August 24, 2022
Students had no idea what to expect when Francis Chan of South Sudan entered their 7th grade English classroom at Melcher-Dallas.
“I was a little bit worried the students wouldn’t be open, comfortable and engaged. I was worried they wouldn’t relax enough to be themselves,” noted Linda Urbas, English Teacher at Melcher-Dallas.
When Francis arrived in a brightly patterned dashiki and kufi cap, the students were unsure of what to expect. But one by one, as he invited students to interact with him as if they were family - or in some cases, Sudanese royalty - students became eager to volunteer.
Soon, they began to crowd around the front of the classroom to look at the everyday items Francis brought with him from South Sudan. Students helped each other try on traditional Sudanese clothing and jewelry, showing off for their teacher and asking the significance of various items.
“I was a little bit worried the students wouldn’t be open, comfortable and engaged. I was worried they wouldn’t relax enough to be themselves.”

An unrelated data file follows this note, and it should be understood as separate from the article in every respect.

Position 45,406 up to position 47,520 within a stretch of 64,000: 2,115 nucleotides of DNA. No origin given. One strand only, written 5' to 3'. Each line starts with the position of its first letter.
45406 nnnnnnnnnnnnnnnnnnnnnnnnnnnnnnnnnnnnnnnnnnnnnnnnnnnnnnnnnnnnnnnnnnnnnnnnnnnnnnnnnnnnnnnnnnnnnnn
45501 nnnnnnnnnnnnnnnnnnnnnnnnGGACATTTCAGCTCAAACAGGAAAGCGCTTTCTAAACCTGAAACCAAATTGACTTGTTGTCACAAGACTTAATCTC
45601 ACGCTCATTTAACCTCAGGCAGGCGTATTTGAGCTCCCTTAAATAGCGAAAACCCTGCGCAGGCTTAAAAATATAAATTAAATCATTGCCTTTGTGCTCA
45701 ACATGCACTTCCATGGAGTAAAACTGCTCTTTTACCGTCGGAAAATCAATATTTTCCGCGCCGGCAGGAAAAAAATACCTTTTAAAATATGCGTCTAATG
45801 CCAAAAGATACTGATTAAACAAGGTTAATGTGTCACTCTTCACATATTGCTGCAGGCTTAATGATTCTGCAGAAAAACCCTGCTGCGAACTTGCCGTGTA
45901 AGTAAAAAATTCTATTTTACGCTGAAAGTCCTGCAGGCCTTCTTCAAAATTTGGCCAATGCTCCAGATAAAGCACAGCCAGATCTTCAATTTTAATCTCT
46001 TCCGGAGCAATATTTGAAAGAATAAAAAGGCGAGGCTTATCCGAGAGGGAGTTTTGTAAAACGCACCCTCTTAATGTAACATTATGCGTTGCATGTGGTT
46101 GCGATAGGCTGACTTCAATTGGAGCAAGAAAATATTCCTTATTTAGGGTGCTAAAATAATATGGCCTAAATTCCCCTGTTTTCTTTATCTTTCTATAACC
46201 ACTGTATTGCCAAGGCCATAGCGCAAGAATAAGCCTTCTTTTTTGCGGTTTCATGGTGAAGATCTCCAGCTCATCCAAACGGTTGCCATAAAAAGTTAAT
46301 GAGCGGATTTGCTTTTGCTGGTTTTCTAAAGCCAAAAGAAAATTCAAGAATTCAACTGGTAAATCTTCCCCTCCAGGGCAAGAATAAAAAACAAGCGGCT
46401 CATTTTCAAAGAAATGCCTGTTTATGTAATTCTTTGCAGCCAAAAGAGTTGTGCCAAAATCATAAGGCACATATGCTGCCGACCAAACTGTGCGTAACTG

Linda Urbas, English Teacher at Melcher-Dallas
And once the questions began, they didn’t stop. Students had been reading "A Long Walk to Water" by Newbery Medalist Linda Sue Park, a book about children orphaned by the civil war in South Sudan. Now they were face to face with someone who had lived through it. They bounced in their seats with hands held high and eager to learn: “What sort of animals do you have in South Sudan?” “Do you have any tribal scars like they do in the book?” “Did you ever have to go without food or water?” “Did you lose anyone in the war?”
This was an exceptional experience, according to the students themselves. In a small town of 1200 people where 98% of the locals are white, "We don’t get to meet a lot of new people,” they said.
“School funding is always so difficult. My principal agreed the program was worthwhile, but I don’t know if it would have happened if we had to take money out of the general fund."
Linda Urbas, English Teacher
Make a donation. Your gift will cover the portion of programs that schools aren't able to fund.